Housing Crisis Fuels Opposition to Safeco Field Investment

Housing Crisis Fuels Opposition to Safeco Field Investment

Coalition calls on King County Council to divert public money away from stadium maintenance and put it toward affordable housing

A coalition of more than 50 local organizations have endorsed a joint statement calling on the King County Council to move money previously slated for Safeco Field maintenance to investments in affordable housing near transit stations.

Back in May, King County Executive Dow Constantine rolled out a plan to use around $180 million in new revenues from the lodging tax (a tax on stays at hotels and motels) over the next two decades to fund Safeco Field maintenance. The plan was quickly criticized by King County Councilmember Dave Upthegrove, who argued that the county should funnel those funds to affordable housing near transit stations and homeless youth services.

Constantine’s plan has also been widely condemned by affordable-housing advocates, who packed a July 29 Council committee hearing on the proposal to call for more money to be shifted to affordable-housing investments. The next day, Councilmember Jeanne Kohl-Welles, an original sponsor of the plan, did an about-face and withdrew her name from the legislation, announcing that she would propose an amendment slashing the investment in Safeco Field from $180 million to $25 million and boost the future investments in affordable housing by $184 million.

The coalition’s statement, which advocates a plan to deliver to the Council on Aug. 27, notes that Constantine and former Seattle Mayor Ed Murray declared a state of emergency on homelessness back in 2015; that “one in three King County households” pay more than a third of their incomes to cover the cost of housing; and that the county’s own Regional Affordable Housing Taskforce estimated that upward of 244,000 additional affordable homes are needed in the county to meet demand.

The most recent annual One Night Count of people experiencing homelessness across the county logged more than 12,000 individuals.

“King County residents and taxpayers must pay our rent before we can enjoy a ballgame. We ask that the council follow suit and make decisions that respond to the urgent affordable-housing crisis in our region by showing they understand community priorities,” the letter states. The document has been signed primarily by human-service providers and nonprofit affordable-housing developers—both of which stand to potentially benefit if more money gets shifted to affordable housing and homeless youth services because the county routinely dishes out funding for housing and services. Seattle Tech 4 Housing, Plymouth Housing Group, the Washington Low Income Housing Alliance, the Sierra Club, and the Chief Seattle Club are among the organizations that signed the letter.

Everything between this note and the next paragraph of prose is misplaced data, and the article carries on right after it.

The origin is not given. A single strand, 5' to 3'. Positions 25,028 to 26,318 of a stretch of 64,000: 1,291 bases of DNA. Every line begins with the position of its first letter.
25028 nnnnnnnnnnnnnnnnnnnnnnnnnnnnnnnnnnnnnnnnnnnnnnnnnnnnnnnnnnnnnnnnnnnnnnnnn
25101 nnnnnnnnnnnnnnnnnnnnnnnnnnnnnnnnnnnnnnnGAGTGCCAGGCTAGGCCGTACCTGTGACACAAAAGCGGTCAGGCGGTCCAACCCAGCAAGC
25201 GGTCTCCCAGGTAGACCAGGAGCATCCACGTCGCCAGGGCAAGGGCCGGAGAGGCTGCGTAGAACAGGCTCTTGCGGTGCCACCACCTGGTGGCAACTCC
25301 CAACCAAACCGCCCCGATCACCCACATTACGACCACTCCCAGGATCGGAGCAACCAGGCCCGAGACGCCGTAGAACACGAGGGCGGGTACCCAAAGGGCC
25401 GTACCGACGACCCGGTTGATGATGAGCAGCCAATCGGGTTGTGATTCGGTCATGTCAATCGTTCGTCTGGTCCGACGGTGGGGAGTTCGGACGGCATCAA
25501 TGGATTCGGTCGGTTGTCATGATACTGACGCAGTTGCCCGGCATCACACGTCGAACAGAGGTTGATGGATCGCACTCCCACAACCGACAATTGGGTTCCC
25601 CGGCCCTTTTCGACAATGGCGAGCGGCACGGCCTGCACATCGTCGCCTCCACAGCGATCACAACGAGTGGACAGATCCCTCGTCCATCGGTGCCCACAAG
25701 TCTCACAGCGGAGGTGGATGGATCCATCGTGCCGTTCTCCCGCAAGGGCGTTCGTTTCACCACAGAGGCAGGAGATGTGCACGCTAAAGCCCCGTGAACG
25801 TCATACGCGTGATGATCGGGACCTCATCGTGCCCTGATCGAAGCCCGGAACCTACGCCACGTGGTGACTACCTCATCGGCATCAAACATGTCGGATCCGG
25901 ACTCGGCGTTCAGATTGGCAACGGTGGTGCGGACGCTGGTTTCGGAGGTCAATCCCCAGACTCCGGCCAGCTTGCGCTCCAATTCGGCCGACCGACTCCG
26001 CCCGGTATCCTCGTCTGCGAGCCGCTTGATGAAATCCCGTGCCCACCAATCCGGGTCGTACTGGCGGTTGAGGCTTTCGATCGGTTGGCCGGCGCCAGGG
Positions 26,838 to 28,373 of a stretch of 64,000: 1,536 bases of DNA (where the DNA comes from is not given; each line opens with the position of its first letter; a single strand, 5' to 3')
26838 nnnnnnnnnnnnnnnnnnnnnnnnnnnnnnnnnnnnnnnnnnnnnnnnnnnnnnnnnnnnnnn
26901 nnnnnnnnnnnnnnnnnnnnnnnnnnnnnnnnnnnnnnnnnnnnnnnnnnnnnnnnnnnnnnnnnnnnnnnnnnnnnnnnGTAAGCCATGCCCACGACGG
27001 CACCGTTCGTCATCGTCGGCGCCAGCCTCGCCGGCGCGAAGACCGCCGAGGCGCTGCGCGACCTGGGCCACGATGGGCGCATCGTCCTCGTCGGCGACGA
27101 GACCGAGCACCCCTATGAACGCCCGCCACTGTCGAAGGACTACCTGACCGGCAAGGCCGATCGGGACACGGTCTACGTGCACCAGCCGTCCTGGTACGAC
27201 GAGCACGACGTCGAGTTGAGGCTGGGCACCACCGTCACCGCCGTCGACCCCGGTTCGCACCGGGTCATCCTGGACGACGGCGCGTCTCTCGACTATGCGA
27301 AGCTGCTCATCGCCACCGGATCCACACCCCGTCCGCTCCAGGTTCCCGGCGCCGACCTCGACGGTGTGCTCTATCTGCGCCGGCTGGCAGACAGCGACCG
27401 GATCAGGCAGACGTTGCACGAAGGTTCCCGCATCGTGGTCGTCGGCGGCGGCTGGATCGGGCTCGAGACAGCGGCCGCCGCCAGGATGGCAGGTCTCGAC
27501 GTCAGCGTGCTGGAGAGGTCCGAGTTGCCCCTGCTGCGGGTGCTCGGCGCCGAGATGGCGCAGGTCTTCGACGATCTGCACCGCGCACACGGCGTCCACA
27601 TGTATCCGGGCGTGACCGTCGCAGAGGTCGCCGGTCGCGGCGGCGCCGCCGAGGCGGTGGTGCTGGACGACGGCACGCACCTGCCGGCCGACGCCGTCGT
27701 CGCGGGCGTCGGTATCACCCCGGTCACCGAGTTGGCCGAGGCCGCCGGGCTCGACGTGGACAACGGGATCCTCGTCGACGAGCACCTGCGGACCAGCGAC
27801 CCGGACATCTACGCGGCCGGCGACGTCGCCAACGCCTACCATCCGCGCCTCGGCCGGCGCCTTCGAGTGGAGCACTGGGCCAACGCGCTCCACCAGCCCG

The letter goes on to endorse the amendment proposed by Kohl-Welles to reappropriate a large amount of the funding originally intended for Safeco Field to affordable-housing investments. “While we continue to believe that every available dollar should be prioritized for affordable housing, we believe that Councilmember Kohl-Welles’ proposal is an acceptable compromise. We urge all King County Councilmembers to join her in support of this compromise.”

In July, Seattle Weekly reported that the Seattle Mariners are refusing to sign a new 25-year lease extension with the Public Facilities District—the public entity that manages and technically owns Safeco Field—unless the county approves the $180 million allocation for upkeep. The sports team has argued that the county should pay for the repairs because the stadium is publicly owned and the Mariners have promised to pay for other maintenance and upgrades, such as a brewpub. If the county doesn’t allocate the money, the team says it will obtain a short-term lease extension and renegotiate terms for a long-term lease.

“We think it’s imperative that the councilmembers all understand the visibility of this decision they are about to make. It’s a clear question of priorities, and the more people hear about this, the more they wonder how it is possible, in the midst of a housing crisis, to justify doing the minimum. Everyone knows we need more,” Alison Eisinger, executive director of the Seattle/King County Coalition on Homelessness, wrote in an email to Seattle Weekly. “These opportunities to allocate public dollars tell us whether our elected leaders will lead on housing or not.”

The proposal will get its next hearing on Aug. 29, where it could be voted out of committee to the the full Council for further consideration.


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